All The Basics of Quickness and Agility Training
You (or your athlete!) want to be quicker, shiftier, more agile. To be able to stop on a dime, fake the opponent out of their shoes. But that natural ability to move perfectly around the field like Barry Sanders or Tyreek Hill just hasn’t shown up yet. We know where to start.
Quickness, agility, fast feet, whatever your coach refers to it as, can be neatly summarized as Multi-directional speed, or MDS for short. MDS is really boiled down to the ability to decelerate and move in any direction quickly. It also encompasses the ability to stop and change direction without losing speed or balance.
These are the main drill progressions we teach at a beginning and intermediate level to athletes in our MDS classes. All of these drills can be practiced at home in a relatively small space. Watch all parts of these videos and remember practice makes perfect!
The Drills and Videos
The ability to decelerate is a game changer for your safety as an athlete and for your ability to change direction quickly.
Practicing deceleration is one of the first points we teach to all our athletes. The ability to quickly reaccelerate after deceleration is what makes you “shifty” and agile on the field.
When moving laterally, you must be able to change direction quickly without losing speed or balance. That’s where the speed skater progressions come in.
Athlete’s should have a wide base on support with their feet, a low center of gravity, a straight and strong back, and their weight on their inside foot when changing direction in these drills.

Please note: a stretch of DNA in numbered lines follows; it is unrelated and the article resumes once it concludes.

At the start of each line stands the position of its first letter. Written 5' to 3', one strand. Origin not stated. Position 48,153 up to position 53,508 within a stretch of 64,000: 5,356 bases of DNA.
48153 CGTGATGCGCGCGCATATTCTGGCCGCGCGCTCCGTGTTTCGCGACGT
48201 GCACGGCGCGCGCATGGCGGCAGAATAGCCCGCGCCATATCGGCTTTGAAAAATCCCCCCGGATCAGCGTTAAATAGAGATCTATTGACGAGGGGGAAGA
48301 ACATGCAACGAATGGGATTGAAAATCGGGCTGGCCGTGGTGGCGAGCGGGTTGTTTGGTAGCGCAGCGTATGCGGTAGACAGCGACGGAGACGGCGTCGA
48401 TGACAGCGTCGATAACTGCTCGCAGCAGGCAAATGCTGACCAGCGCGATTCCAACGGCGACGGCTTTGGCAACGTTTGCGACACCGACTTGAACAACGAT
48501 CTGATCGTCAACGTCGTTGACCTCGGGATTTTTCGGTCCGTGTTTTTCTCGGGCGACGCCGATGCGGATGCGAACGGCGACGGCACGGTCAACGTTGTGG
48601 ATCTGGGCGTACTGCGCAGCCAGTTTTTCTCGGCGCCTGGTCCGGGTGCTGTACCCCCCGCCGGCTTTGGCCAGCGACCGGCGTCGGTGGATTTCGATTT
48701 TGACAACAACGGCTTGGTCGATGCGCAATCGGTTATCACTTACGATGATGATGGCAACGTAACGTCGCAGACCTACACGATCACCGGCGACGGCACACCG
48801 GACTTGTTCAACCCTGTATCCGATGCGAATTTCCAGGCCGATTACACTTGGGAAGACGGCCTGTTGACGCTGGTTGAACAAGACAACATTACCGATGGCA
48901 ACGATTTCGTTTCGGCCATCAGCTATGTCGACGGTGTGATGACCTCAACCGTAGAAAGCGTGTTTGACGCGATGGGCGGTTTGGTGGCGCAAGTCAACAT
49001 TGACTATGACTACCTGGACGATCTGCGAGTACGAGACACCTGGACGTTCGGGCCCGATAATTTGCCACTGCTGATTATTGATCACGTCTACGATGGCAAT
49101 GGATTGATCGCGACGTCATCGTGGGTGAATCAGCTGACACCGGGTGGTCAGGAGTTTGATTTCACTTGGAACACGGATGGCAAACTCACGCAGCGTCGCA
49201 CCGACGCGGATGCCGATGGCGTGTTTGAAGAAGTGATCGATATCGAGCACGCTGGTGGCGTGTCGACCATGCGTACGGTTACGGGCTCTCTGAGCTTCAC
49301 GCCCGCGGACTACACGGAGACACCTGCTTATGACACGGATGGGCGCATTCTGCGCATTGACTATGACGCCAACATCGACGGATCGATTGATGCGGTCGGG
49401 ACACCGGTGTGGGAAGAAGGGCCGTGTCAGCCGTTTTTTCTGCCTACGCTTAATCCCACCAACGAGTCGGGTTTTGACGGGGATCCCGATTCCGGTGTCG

Sometimes an athlete has to “shift” quickly around defenders or through the offensive line. That’s where understanding how to change direction on their outside leg is important.
Glute strength helps a lot here, but an athlete should be able to stabilize in this position and push off in any direction. See the full progression in the video and slowly work your way up to mastering control of these movements.
Let’s increase that vertical jump!
Understanding the mechanics and rhythm of jumping properly is important to start, especially with young or uncoordinated athletes. Start with individual snap downs or jumps, then work your way up to more explosive jumps to limit the amount of time on the ground.
Being quick and “shifty” isn’t just about your feet. It’s also about the ability to move your hips in a fast and efficient way.
Practice your ability to react with the ability to stay low while turning your hips. This is important in any sport. Then, understand how to move out of that position.
Watch these videos, then watch them again and again. Practice along with them, and you (or your athlete) will be guaranteed to improve in the quickness and agility department. Questions? Email us: [email protected]